Also worth considering is the scenario in which the next day, the ER receives a 70-year-old mother of a physician who works at this hospital. Her son has brought her, riddled with guilt since sequestered tightly in the house, the only way his mother could have contracted the infection is through him. Even though she may not fit the age criteria (which, let us assume, has been set at 65 years) should she be given a ventilator, using the same principle of reciprocity? After all, human beings do not live as atomistic, isolated units, they are very much part of the family system. What are the responsibilities of healthcare professionals to their families in such times?
Hospital beds and ventilators are not the only things in short supply. The personal risks of handling patients with a deadly contagious disease can be mitigated somewhat by the use of Personal Protective Equipment (PPE) which, at present, is a rarity. Using a mask and a pair of gloves offers very limited protection and does not constitute PPE.
Does the society expect healthcare professionals to rush to "combat" in the absence of such equipment? In other words, is the duty to treat by healthcare workers' absolute, no matter what the context?
Immanuel Kant would certainly say it is. But Kant is criticised because his analysis does not take the context into consideration, the context that the individual lives in. Would a 25-year-old physician be well within his rights to refuse to report for duty in the Corona ward where no PPE is being provided, especially now that one 29-year-old physician from Gilgit-Baltistan contracted the disease while screening suspected patients and subsequently perished?
Do healthcare professionals have the same duty to treat, as say soldiers do to carry out orders from his superiors? A soldier is expected to stand his grounds, under any circumstance, even after running out of ammunition, if told to do so. The oath that physicians take at the time of graduation from medical colleges talks of service without prejudice, and practice with his patients' health as his first consideration. However, nowhere does it state that a physician should risk his own life for the sake of his patient. Of course, it can be argued that it is within such dire situations where the greatest servitude to humanity is required. However, these would count as supererogatory acts rather than something that may be expected as a norm.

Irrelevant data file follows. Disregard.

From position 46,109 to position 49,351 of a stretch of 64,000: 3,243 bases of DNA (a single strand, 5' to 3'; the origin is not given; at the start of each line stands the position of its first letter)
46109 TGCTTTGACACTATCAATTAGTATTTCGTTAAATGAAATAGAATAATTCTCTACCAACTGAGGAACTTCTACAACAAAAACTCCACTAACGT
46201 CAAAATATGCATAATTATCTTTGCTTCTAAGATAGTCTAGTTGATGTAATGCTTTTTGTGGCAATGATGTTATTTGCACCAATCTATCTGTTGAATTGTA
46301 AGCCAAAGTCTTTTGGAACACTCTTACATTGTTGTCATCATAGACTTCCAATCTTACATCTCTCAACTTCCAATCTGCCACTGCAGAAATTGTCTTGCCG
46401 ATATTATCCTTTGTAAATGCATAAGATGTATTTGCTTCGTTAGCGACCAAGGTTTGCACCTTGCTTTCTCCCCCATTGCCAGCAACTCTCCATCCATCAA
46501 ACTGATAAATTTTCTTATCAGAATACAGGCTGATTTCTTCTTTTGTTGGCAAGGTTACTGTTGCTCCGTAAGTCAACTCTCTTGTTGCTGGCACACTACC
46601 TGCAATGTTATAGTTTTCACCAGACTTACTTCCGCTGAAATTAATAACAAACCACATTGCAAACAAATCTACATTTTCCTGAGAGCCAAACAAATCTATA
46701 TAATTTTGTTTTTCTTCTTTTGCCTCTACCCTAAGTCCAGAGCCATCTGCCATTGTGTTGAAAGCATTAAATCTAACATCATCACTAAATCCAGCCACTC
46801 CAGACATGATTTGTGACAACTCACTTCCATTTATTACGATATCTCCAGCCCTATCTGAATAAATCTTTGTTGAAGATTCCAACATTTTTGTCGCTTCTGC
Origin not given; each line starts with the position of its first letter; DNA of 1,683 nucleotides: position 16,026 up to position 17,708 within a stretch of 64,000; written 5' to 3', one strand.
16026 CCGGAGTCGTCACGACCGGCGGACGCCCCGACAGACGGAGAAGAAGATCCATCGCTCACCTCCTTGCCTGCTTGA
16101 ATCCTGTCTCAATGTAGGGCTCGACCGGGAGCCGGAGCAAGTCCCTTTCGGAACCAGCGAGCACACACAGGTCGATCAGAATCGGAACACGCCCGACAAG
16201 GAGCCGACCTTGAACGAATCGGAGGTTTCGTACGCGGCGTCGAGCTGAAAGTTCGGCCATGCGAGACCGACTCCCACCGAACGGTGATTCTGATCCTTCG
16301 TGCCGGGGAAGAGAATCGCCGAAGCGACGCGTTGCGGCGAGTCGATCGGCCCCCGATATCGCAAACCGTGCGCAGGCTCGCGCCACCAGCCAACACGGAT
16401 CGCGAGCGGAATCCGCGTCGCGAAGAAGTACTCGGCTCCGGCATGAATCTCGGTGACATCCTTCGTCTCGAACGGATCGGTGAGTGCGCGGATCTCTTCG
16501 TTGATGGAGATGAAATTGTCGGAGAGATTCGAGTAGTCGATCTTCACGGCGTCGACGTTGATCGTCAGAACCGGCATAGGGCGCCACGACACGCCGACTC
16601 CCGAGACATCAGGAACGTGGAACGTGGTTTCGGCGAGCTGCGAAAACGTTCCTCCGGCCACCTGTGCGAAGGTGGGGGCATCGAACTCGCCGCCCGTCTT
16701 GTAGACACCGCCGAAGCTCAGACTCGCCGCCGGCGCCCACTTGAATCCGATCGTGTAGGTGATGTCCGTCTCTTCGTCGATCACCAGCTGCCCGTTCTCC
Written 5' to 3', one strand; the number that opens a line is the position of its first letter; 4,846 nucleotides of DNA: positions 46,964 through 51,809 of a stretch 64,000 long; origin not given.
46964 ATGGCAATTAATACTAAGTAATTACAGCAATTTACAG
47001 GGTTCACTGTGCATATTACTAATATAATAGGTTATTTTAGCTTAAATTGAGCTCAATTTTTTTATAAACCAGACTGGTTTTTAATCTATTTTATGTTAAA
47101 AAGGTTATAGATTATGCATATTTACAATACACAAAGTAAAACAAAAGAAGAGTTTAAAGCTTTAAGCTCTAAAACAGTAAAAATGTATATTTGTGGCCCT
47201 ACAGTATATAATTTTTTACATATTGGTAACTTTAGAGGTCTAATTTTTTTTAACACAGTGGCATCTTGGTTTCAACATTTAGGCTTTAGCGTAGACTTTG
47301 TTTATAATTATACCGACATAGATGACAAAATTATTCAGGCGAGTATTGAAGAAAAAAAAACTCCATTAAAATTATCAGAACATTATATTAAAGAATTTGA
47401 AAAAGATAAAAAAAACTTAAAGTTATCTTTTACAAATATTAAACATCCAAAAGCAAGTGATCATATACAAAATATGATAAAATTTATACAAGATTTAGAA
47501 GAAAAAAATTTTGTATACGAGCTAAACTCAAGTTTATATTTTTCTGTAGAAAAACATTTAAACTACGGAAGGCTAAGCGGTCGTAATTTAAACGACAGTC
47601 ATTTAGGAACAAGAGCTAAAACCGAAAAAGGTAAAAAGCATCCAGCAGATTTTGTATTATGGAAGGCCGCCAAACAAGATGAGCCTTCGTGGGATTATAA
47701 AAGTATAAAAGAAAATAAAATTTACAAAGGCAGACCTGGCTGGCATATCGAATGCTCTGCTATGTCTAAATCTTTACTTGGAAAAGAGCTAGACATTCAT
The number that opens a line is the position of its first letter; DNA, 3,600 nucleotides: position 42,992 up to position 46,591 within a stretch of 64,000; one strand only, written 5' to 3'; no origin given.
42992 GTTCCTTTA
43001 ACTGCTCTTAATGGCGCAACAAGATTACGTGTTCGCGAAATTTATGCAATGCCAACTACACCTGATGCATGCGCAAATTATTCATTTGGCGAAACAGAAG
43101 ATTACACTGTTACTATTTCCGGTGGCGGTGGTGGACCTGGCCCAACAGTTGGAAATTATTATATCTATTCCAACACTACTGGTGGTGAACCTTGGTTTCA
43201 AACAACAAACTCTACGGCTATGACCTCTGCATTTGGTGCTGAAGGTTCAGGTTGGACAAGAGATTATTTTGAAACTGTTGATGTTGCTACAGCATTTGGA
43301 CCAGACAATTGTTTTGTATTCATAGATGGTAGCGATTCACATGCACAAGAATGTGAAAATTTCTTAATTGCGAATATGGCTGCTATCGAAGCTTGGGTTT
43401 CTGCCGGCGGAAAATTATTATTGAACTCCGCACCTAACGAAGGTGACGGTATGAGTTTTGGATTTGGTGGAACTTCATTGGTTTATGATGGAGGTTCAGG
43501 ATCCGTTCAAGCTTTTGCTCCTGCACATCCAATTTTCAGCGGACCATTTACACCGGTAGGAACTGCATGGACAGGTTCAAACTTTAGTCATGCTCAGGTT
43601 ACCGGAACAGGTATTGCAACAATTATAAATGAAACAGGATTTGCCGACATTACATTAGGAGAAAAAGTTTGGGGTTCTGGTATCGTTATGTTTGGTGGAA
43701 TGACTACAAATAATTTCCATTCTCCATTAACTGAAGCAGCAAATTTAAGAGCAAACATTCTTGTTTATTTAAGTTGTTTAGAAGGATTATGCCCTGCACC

Healthcare leadership also has considerable issues to contend with. Would it be justifiable for the medical superintendent of a hospital to use coercive means to make sure that the Corona Unit at her hospital is staffed? The fear of personal peril of contracting the disease is very real, but the fear of taking the disease home is even greater.
Consider the hypothetical case of a young general practitioner in a government dispensary in a small Pakistani town. He is told to report for Corona duty by the District Commissioner. Having never managed a patient in a ward since his house job 18 years ago, he may not even be able to start a drip, let alone manage fluids for a very sick patient. He wonders what use he will be at the frontlines, with or without PPE. Is he a disgrace to his profession if he refuses to go?
In addition to the very real physical risks that they run, there is also the inevitability of considerable mental distress. Refusing to allocate precious life-saving resources to a gravely sick person who may be having even the slightest chance of living is a heavy cross to bear: "He died because I decided he should not be given a chance."
With mental health enjoying the lowest rung in our healthcare priorities, ironically somewhere near public health in our medical education system, the mental scars these healthcare workers will develop can have long reaching consequences for themselves, their families and their medical practice.
Amidst the joys of seeing a patient recover from the throes of Corona and walk out, there will be the devastating lingering images of those who died gasping for breath. Or the parent they blamed themselves for infecting and ultimately losing.
As a society, when we examine the role played by these men and women, our doctors, nurses, physical therapists, ancillary and support staff, the security guards and the janitorial staff, let us not criticise them for their failings, for there will be plenty of those, but for the immense burden they carry on their shoulders each day, in the hope that lives of complete strangers can be saved. The scars from the battles to come will be etched on their lives forever. As members of the public, it is our collective duty to exercise patience, and have faith, in these heroes, most of whom will remain unsung.
Sualeha Shekhani is a senior lecturer at the Centre of Biomedical Ethics and Culture, SIUT. She has an undergraduate degree in Social Sciences and a Masters in Bioethics (MBE).
The views expressed by this writer and commenters below do not necessarily reflect the views and policies of the Dawn Media Group.